Blog and online portfolio of Ian Pollard

Bloom as Flâneur

“He turned away and sauntered across the road. How did she walk with her sausages? Like that something. As he walked he took the folded Freeman from his sidepocket, unfolded it, rolled it lengthwise in a baton and tapped it at each sauntering step against his trouserleg. Careless air: just drop in to see. Per second per second. Per second for every second it means.”

{Leopold Bloom; Lotus Eaters. pp.68. Ulysses.}

“Man as civilized being, as intellectual nomad, is again wholly microcosmic, wholly homeless, as free intellectually as hunter and herdsman were free sensually”

{Spengler Vol.2 pp.125}


In Joyce’s Ulysses we follow the peripatetic Leopold Bloom, our most ordinary hero, as he walks though the streets of Dublin in 1904. It is in Ulysses, through Bloom and his unstructured perambulations, that the reader is brought to experience a domestic psycho-geography of Dublin which parallels Odysseus’ epic journey through ancient Greece. In Homer’s ‘Odyssey’, the valiant hero Odysseus travels for ten years, following the fall of Troy, to reach his home; Ithaca, and his wife Penelope.  Bloom is on epic journey too – although he is not aware of this – as he lives through the course of a single day. Ulysses is an encyclopedic glossary of a city, and its human geography, and Bloom is our conscious guide.

In the episode known as ‘Lotus-Eaters’ Bloom saunters along various streets as he visits the post-office, the church, the chemist, and the public baths – these are diurnal rituals – yet his route is complex, self-intersecting, and unpredictable. If he interacts with his fellow denizens, he does so with hesitation;

“Mc. Coy. Get rid of him quickly. Take me out of my company. Hate company when you…

-Hello Bloom. Where are off to?

-Hello McCoy. Nowhere in particular” (70)

Reading is by nature linear, and books static; but the way in which our consciousness receives and interprets experience is dynamic, and chaotic. Like his routes through Dublin, Blooms thoughts self-intersect and collide together in incongruous juxtapositions; the immediate textures and smells of the places he encounters become woven between the memories that emerge, unannounced, from some other time;

“The cold smell of sacred stone called him. He trod the worn steps, pushed the swingdoor and entered softly by the rere” (77)

Then, a paragraph later, as he watches the priest give the eucharist;

“The next one. Shut your eyes and open your mouth. What? Corpus. Body. Corpse. Good idea the Latin. Stupefies them first. Hospice for the dying” (77)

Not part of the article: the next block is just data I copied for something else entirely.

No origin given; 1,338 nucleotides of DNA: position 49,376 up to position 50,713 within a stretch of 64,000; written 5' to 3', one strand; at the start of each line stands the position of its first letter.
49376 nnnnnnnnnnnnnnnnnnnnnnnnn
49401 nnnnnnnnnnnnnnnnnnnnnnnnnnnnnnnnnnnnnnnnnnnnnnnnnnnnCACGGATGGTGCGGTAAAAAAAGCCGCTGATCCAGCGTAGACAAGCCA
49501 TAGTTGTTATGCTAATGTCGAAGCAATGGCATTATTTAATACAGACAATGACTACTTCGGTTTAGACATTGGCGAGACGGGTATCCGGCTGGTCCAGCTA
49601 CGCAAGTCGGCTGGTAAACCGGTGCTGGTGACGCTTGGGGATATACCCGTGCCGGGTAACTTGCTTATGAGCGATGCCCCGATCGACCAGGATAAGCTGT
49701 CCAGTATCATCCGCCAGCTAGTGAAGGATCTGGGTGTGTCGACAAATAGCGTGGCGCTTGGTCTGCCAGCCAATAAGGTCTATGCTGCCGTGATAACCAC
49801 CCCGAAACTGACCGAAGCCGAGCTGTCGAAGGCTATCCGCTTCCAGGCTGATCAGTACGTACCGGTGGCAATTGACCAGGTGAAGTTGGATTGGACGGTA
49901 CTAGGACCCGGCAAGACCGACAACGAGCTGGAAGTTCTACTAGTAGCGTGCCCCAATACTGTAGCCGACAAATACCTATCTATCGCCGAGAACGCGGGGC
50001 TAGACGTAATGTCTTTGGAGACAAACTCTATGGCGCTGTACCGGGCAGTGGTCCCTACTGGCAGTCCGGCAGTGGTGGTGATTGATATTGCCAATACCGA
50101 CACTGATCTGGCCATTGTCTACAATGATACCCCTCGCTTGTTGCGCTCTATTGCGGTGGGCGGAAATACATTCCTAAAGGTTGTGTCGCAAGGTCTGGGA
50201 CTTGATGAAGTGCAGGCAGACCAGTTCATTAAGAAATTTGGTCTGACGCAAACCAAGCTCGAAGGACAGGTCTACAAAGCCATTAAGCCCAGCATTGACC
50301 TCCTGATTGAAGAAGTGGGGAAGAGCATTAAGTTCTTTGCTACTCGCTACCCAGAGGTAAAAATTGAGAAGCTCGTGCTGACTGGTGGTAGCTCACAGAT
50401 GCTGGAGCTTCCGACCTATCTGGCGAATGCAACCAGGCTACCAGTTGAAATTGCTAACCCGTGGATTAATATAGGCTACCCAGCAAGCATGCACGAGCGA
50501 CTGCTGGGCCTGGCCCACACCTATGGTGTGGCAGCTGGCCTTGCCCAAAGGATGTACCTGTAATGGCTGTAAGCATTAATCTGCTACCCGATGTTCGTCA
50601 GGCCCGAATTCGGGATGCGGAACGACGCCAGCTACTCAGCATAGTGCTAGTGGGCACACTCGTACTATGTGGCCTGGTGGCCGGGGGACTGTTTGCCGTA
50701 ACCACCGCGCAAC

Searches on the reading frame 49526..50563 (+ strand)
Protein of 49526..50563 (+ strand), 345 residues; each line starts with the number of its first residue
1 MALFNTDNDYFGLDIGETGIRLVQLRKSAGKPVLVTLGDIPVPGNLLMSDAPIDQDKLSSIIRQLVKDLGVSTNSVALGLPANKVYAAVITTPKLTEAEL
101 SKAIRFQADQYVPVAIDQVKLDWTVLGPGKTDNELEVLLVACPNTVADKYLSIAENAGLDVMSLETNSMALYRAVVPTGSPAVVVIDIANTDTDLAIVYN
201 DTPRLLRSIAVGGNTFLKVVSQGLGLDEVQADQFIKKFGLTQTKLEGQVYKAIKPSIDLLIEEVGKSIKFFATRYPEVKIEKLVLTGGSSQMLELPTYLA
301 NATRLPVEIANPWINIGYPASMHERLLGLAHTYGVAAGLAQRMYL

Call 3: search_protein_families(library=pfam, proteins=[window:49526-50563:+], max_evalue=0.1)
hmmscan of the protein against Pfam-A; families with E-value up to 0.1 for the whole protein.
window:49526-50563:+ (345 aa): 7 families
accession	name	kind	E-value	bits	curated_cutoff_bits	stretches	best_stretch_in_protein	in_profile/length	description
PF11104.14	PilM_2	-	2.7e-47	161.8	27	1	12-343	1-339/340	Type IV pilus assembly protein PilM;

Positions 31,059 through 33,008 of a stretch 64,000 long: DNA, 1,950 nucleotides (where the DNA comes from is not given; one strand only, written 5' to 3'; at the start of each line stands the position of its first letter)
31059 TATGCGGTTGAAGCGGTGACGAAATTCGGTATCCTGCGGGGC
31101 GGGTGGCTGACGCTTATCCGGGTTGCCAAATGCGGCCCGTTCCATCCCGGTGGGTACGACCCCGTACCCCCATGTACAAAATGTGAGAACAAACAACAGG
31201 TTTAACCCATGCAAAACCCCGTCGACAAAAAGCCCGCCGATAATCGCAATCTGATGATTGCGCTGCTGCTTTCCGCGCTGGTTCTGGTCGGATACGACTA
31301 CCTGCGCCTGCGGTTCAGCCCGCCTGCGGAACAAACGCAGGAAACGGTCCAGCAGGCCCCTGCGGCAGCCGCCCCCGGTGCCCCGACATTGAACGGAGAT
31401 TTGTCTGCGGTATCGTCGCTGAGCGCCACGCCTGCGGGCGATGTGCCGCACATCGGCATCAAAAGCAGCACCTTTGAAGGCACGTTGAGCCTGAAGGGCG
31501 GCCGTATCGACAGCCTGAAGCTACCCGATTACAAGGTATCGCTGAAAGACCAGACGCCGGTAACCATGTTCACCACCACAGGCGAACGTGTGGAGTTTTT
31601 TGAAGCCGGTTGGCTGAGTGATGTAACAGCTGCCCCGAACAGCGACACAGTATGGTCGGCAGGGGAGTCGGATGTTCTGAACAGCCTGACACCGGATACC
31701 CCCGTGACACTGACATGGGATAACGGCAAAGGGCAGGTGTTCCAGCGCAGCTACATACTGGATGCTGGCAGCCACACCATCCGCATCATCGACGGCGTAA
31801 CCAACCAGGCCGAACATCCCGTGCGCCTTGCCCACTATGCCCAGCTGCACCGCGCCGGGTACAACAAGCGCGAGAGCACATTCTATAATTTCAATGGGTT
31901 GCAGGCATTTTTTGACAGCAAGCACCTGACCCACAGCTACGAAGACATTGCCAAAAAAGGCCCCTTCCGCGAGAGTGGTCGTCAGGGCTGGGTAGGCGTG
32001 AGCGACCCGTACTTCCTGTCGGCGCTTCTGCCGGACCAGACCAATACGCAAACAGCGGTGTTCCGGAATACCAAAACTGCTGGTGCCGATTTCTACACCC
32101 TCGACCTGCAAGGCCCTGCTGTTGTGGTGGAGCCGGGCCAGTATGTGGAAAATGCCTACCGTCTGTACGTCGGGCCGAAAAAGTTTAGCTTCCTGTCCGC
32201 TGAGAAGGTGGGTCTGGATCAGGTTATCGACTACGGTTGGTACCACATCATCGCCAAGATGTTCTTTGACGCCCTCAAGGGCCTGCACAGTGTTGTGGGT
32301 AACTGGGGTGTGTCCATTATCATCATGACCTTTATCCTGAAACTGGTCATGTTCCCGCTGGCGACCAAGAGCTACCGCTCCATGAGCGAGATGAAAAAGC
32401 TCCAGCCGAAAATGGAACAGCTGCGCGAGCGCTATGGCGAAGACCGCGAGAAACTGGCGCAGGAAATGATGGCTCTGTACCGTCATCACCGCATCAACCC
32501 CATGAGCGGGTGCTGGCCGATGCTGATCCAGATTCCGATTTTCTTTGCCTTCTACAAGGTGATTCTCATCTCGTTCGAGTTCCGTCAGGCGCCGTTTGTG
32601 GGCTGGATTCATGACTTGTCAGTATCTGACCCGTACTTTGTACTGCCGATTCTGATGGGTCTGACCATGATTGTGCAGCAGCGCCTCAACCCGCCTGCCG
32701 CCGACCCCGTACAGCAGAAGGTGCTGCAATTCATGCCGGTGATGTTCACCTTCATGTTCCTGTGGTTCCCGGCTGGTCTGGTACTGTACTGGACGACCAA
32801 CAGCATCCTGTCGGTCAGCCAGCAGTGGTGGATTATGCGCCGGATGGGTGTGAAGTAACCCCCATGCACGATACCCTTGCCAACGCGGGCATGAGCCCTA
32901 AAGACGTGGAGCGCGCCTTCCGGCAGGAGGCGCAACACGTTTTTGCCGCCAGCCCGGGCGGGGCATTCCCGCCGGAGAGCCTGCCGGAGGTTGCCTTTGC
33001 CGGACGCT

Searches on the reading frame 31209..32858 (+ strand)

Bloom is evidently not ensconced in the rituals of the church – he seems to be here on a civic agenda, rather than a spiritual one – and his language suggests that he takes it to be a cryptic institution;

“I have sinned : oh no : I have suffered, it is And the other one? Iron nails ran in. […] Queer the whole atmosphere of the. Quite right. Perfectly right that is.” (78)

The episode concludes with Bloom enjoying the public baths; “a clean trough of water, cool enamel, the gentle tepid stream. This is my body”. As he reflects on the encounters he has had up to this point in his day (11am), he muses; “Always passing, the stream of life, which in the stream of life we trace is dearer than them all” (83).

This revelation is not unfolded in the privacy of his home – it is a passing thought which emerges casually in a public bath, while he looks at his body. It is almost a civic ablution – as if he is being baptised into the fertile life of the city;

“[he] foresaw his pale body reclined in it at full, naked, in a womb of warmth […] and saw the dark tangled curls of his bush floating, floating hair of the stream around the limp father of thousands, a languid floating flower” (83)

Bloom, it seems, forever exists between departure and arrival.  In the spirit of the Flâneur, he is a detached observer, and he is highly sensitive to the minute pulses of a city. But he is not a dandy. He is self-aware, in the most modest of terms, yet he is never intentionally theatrical. His interactions with the world are measured and cautious, but they are rarely perfect, and only occasionally have their desired outcome. He is a man forever becoming the hero he already is, and the myriad spaces of the city serve as his stage.

A Jewish man in Dublin, Bloom is an exile in a country which was soon to become independent from British rule. These complex private and personal psychologies meet and become manifest in Ulysses, through the geography of the city, and in the humanity of Bloom. He is immersed in the spaces of the city, yet he rarely becomes ‘part’ of them. In the meta-fiction of Ulysses Bloom’s casual remarks become the reader’s epiphanic revelation. Patrick Kavanagh believed “Ordinary things wear lovely wings”. Perhaps Bloom might have agreed.

Filed under: Cartography, History, mat.zine

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